$$ = z \log(2 \pi) - \pi \int_{0}^{z} x \cot (\pi x) \ dx $$

In a previous thread I showed that you can express $\log G(1+z)$ as

$$ \log G(1+z) = \frac{z}{2} \log(2 \pi) - \frac{1}{2} z(z+1) - \frac{1}{2}\gamma z^{2} +\sum_{k=2}^{\infty} \frac{(-1)^{k}}{k+1} \zeta(k) z^{k+1}$$

Then

$$\log G(1-z) = -\frac{z}{2} \log(2 \pi) + \frac{1}{2} z(1-z) - \frac{1}{2}\gamma z^{2} - \sum_{k=2}^{\infty} \frac{(-1)^{k}}{k+1} \zeta(k) z^{k+1}$$

So

$$ \log \frac{G(1+z)}{G(1-z)} = z \log(2 \pi) -z + 2 \sum_{k=1}^{\infty} \frac{\zeta(2k)}{2k+1} z^{2k+1} = z \log(2 \pi) + z - 2 \zeta(0) z + 2 \sum_{k=0}^{\infty} \frac{\zeta(2k)}{2k+1} z^{2k+1} $$

$$= z \log(2 \pi) + 2 \sum_{k=0}^{\infty} \zeta(2k) \int_{0}^{z} x^{2k} \ dx = z \log(2 \pi) + 2 \int_{0}^{z} \sum_{k=0}^{\infty} \zeta(2k) x^{2k} \ dx $$

$$ = z \log(2 \pi) - \pi \int_{0}^{z} x \cot (\pi x) \ dx $$

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- Admin
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Yes, thank you for creating the commentary thread. I added the link to this thread.Uh, I know it's not my job to make commentary topics for tutorial threads, but couldn't resist (or wait) to note some issued regarding the thread. I do hope the author or any moderator will put a link to this commentary in the original thread...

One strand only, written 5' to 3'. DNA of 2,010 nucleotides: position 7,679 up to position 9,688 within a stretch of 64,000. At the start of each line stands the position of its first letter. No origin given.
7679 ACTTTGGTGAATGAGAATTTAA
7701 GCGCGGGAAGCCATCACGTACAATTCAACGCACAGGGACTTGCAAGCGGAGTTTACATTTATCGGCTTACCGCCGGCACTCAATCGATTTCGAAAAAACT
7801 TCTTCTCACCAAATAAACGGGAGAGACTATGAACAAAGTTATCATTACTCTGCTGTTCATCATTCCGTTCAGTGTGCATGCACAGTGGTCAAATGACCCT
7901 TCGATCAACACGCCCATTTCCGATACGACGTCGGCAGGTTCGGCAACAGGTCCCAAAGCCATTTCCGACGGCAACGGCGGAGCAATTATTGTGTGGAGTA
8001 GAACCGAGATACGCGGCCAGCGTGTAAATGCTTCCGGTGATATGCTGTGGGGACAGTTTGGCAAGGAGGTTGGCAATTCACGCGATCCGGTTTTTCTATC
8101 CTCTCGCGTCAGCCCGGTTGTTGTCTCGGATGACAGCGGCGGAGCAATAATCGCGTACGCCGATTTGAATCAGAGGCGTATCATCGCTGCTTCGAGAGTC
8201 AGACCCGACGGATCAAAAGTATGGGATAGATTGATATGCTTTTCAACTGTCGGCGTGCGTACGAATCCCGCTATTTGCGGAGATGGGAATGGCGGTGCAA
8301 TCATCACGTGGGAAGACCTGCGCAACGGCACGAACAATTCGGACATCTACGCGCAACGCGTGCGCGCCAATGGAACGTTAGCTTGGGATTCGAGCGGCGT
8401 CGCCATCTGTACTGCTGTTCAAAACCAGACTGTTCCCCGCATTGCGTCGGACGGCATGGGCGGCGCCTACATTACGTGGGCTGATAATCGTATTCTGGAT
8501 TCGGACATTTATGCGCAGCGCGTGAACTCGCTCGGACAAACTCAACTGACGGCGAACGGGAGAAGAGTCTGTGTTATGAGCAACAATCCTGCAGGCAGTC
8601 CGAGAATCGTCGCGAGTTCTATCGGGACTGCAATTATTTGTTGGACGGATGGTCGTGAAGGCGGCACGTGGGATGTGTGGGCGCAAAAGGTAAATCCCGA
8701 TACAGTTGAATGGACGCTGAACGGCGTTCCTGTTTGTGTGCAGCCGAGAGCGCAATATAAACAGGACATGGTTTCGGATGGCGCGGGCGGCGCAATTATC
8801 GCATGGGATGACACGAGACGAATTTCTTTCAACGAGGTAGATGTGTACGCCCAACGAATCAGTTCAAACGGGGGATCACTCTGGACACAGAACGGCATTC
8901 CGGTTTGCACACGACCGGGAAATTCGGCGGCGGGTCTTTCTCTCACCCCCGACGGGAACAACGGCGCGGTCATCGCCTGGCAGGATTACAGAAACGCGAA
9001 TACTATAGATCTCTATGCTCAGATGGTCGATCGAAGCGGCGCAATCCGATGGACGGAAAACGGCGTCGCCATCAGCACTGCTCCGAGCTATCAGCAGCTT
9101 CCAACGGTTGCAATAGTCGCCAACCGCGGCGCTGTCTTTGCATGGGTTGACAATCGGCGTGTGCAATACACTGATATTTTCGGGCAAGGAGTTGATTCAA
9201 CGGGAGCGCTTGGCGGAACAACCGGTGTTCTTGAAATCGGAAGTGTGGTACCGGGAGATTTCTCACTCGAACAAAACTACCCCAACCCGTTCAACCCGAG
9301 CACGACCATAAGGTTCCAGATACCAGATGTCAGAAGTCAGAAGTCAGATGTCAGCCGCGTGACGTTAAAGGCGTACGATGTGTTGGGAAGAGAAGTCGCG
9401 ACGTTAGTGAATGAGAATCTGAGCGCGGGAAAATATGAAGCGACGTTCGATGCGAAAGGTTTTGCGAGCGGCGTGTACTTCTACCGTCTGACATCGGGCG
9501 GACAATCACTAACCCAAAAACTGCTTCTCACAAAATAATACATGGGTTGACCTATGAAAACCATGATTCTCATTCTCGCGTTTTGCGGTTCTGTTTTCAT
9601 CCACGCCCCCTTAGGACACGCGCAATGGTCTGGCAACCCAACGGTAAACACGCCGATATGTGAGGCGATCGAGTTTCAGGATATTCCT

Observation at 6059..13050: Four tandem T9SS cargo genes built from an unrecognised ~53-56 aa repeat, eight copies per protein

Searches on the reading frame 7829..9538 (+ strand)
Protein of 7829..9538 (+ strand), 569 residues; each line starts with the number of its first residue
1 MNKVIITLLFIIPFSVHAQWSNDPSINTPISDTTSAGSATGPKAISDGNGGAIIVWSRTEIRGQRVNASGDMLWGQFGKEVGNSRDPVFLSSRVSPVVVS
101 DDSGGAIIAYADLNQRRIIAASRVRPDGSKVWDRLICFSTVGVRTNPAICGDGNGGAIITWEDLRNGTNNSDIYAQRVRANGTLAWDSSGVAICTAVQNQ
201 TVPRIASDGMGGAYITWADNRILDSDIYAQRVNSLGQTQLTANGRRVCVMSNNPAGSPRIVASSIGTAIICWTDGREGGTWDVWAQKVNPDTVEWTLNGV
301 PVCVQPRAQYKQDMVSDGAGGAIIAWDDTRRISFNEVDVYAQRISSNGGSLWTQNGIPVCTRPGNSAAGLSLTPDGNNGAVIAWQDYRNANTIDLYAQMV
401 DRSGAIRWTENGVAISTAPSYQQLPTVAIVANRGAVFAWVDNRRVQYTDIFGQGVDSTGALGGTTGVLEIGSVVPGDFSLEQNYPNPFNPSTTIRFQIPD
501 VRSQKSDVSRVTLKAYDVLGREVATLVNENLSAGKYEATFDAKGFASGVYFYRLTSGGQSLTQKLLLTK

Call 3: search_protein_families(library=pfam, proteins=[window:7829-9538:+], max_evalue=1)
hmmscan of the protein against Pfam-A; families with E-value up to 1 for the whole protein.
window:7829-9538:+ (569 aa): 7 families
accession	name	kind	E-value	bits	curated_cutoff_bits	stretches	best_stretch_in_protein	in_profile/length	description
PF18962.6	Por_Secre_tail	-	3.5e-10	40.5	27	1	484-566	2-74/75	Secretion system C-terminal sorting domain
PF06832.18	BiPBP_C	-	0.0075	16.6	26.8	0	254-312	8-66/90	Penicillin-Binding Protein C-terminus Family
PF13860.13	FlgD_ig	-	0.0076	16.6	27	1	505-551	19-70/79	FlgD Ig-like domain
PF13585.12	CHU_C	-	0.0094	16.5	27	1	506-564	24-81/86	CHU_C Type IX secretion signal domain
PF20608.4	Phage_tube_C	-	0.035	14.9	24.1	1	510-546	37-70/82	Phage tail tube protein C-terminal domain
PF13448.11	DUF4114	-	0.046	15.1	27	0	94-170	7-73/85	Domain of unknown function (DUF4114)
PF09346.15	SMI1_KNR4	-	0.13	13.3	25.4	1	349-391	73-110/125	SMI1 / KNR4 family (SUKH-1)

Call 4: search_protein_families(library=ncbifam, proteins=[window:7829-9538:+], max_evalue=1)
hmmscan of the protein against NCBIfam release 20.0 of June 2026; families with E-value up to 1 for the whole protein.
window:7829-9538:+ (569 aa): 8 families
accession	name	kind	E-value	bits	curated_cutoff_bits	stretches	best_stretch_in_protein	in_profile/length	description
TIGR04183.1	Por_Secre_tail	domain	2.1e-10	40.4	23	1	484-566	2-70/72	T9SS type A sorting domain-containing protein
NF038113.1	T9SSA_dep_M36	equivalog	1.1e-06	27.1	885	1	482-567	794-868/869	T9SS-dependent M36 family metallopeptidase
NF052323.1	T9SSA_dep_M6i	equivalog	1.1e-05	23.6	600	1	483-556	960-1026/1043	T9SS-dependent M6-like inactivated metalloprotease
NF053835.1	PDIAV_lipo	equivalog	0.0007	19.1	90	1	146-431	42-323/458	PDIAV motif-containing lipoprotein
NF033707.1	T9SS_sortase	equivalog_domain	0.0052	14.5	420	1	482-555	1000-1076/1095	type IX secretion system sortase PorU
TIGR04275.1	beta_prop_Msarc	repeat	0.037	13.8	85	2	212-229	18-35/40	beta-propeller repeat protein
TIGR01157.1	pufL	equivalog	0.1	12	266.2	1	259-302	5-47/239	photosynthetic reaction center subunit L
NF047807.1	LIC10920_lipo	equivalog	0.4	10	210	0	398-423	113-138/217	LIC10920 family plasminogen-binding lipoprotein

- Sep 16, 2013

- 337

@ Random Variable...

That's a very nice proof of the reflection formula - you are a series Jedi... In my notes, some of which will be added shortly, I've done the same thing but in reverse, namely proved the reflection formula from the loggamma integral, and then converted that into the Zeta series.

@ MathBalarka...

Once again, your help and feedback is very much appreciated!

Re logarithmic convexity, there is an extension to the Bohr-Mollerup theorem that can be applied to the Multiple Gamma function, but it's a bit beyond me.

In terms of the Multiple Gamma function being extended to \(\displaystyle \mathbb{C}\), I might be mistaken here, but it's my understanding that, since the double Gamma function is essentially defined as a function of the Gamma function, which itself can be extended to \(\displaystyle \mathbb{C}\), the the Double Gamma function inherits a \(\displaystyle \mathbb{C}\)-extension from the Gamma function.